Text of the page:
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Saturday, September 14, 2013

Richard Dawkins just has it wrong

Speaking in an interview with Times magazine, author Richard Dawkins stated:

‘Just as we don’t look back at the 18th and 19th centuries and condemn people for racism in the same way as we would condemn a modern person for racism, I look back a few decades to my childhood and see things like caning, like mild paedophilia, and can’t find it in me to condemn it by the same standards as I or anyone would today.’

At one level, it is perhaps easy to see the merits in Dawkins argument - times change and so do standards of what is and is not acceptable. Yet, he suggests that what took place 50 or 60 years ago represented such a different standard that sexual and physical abuse should be seen as indicative of the times.

Richard Dawkins

The Sovereign Independent goes on:

In a new autobiography Professor Dawkins told how a master at his Salisbury prep school had pulled him on to his knee and put his hand inside his shorts’, adding that other boys had been molested by the same teacher.
While he said that he had found the episode ‘extremely disagreeable’ he wrote: ‘I don’t think he did any of us any lasting damage.’

Those of us who work in and around child protection have worked with enough parents from that age to know that they live with the haunting memories of the abuse from those times. In my view, Dawkins minimizes the impact but also creates a patina of acceptance for what took place. Consider the following:

  • In Mount Cashel orphanage in St. John's, Newfoundland where state wards were routinely physically and sexually abused by the Christian Brother's of Ireland. This occurred through the 1950's;
  • How about the literally hundreds of victims of Jimmy Savile in the UK;
  • In Canada, there were several churches involved in the residential schools where Aboriginal children were stripped of their identity and dignity through neglect, physical and sexual abuse;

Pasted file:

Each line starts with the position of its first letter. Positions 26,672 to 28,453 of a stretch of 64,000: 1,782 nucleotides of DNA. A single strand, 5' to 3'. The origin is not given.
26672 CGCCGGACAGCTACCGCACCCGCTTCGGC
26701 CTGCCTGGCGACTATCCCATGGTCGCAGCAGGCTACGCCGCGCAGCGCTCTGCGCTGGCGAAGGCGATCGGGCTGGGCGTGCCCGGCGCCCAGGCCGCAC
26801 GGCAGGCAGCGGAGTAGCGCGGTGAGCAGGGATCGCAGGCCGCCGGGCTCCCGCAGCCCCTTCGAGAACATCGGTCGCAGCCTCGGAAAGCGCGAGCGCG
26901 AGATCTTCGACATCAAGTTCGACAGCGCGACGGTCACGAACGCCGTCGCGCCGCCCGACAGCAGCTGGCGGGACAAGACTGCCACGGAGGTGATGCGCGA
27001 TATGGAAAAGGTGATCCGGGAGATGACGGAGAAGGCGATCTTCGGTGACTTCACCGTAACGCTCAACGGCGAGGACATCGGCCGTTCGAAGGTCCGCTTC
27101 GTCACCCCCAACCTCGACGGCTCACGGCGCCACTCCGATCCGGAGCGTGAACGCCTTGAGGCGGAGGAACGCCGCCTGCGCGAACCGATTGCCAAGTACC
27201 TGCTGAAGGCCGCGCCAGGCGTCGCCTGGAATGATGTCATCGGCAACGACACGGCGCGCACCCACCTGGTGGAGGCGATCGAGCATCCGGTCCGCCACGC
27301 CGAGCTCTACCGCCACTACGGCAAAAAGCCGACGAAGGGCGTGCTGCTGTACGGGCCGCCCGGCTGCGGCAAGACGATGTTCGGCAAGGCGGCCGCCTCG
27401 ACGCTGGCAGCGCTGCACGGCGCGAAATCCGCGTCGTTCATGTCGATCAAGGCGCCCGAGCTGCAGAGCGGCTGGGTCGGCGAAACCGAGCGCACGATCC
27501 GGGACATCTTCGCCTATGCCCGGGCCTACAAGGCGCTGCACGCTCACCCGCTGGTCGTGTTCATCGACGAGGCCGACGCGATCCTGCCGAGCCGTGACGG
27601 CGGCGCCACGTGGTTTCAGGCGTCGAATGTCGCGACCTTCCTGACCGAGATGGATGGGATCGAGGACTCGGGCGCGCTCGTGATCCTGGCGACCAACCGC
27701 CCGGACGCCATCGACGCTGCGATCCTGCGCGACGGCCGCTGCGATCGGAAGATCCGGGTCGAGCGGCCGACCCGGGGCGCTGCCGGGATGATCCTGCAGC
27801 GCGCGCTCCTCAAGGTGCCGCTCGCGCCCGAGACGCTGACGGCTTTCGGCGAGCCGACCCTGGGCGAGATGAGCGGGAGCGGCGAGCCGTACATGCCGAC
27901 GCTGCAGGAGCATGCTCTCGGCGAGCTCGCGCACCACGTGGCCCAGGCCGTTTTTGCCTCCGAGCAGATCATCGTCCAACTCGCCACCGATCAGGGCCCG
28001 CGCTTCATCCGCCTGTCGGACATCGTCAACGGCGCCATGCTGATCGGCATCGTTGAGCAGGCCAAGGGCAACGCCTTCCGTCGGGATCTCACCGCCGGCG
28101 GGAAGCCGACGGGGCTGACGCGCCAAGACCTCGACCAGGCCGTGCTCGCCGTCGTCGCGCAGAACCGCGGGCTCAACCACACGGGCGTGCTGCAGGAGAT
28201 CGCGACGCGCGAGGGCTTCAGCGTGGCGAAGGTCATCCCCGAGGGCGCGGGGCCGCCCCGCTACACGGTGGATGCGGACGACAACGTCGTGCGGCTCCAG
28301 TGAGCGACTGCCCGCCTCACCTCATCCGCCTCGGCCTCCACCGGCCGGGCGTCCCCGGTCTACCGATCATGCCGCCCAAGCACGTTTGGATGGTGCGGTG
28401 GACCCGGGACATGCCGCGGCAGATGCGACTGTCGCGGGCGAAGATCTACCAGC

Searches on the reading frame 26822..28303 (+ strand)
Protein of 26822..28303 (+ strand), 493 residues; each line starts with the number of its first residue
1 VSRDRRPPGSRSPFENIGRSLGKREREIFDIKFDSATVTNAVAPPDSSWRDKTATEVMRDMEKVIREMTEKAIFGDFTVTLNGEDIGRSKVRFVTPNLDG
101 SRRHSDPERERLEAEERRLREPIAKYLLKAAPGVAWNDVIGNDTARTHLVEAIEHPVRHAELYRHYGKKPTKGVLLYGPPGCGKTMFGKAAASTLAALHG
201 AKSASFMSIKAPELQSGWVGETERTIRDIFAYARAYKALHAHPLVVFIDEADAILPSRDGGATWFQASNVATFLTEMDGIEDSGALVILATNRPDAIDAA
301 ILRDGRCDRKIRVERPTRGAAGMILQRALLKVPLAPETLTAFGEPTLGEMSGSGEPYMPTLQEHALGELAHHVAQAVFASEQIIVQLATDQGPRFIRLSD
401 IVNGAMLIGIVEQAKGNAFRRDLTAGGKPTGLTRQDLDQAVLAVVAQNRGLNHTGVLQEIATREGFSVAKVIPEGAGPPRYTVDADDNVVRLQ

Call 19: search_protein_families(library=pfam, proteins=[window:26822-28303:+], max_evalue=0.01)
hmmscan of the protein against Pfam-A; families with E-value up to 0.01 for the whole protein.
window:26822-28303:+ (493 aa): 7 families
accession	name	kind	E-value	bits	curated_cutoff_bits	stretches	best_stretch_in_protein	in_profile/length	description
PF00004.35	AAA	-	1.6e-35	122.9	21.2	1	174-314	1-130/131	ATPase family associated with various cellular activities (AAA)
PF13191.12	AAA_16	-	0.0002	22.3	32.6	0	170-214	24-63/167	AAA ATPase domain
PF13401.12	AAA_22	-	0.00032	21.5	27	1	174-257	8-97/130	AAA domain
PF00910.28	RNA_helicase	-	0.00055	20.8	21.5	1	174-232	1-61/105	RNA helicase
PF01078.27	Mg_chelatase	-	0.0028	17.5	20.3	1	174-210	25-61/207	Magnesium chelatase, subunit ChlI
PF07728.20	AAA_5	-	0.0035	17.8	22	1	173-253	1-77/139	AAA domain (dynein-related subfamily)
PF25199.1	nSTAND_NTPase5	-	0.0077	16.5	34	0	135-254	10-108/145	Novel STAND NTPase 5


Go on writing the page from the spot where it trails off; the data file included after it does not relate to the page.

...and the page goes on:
These are but three high profile cases amongst thousands that could be added to the list. But most importantly, Dawkins fails to see that what he is describing is the abuse of power by a teacher who is engaged in grooming a child towards greater sexual involvement. In his case, it may have stopped for any number of reasons. One can almost be certain that the teacher he speaks of has other victims, some of whom would have been less fortunate than Dawkins.

The clinical research tells us that those who use their position of authority to take sexual advantage of a minor, typically have several victims. In order to help reduce this type of sexual abuse, we need to educate children about both protecting themselves and being open about advances that may occur. As a society, we also must respond to those who do offend. Seeing it as Dawkins describes it is dangerous as it dismisses the importance of the offence.

Dawkins says that he got over it - maybe he had a good support network; had resiliency; had a way to compartmentalize the event - but for millions of others, these sorts of events have created life long damage that has impacted their lives in multiple ways.

In essence, he has become the apologist for the abusers. That is the most dangerous aspect of his thinking.

Coincidentally, some rather poignant research was published in Frontiers in Psychaitry:

Child sexual abuse (CSA) occurs frequently in society to children aged between 2 and 17. It is significantly more common in girls than boys, with the peak age for CSA occurring when girls are aged 13–17. Many children experience multiple episodes of CSA, as well as having high rates of other victimizations (such as physical assaults). One of the problems for current research in CSA is different definitions of what this means, and no recent review has clearly differentiated more severe forms of CSA, and how commonly this is disclosed. In general we suggest there are four types of behavior that should be included as CSA, namely (1) non-contact, (2) genital touching, (3) attempted vaginal and anal penetrative acts, and (4) vaginal and anal penetrative acts. Evidence suggests that CSA involving types (2), (3), and (4) is more likely to have significant long-term outcomes, and thus can be considered has having higher-impact. From the research to date approximately 15% of girls aged 2–17 experience higher-impact CSA (with most studies suggesting that between 12 and 18% of girls experience higher-impact CSA). Approximately 6% of boys experience higher-impact CSA (with most studies suggesting that between 5 and 8% experience higher-impact CSA). The data also suggests that in over 95% of cases the CSA is never disclosed to authorities. Thus, CSA is frequent but often not identified, and occurs “below the surface” in the vast majority of higher-impact cases. 

This research emphasizes the long term impact of sexual abuse in most cases.

Reference for research

Martin, E.K. & Silverstone, P.h. (2013). How much child sexual abuse is "below the surface" and can we help adults identify it early? Frontiers in Psychiatry. published online at


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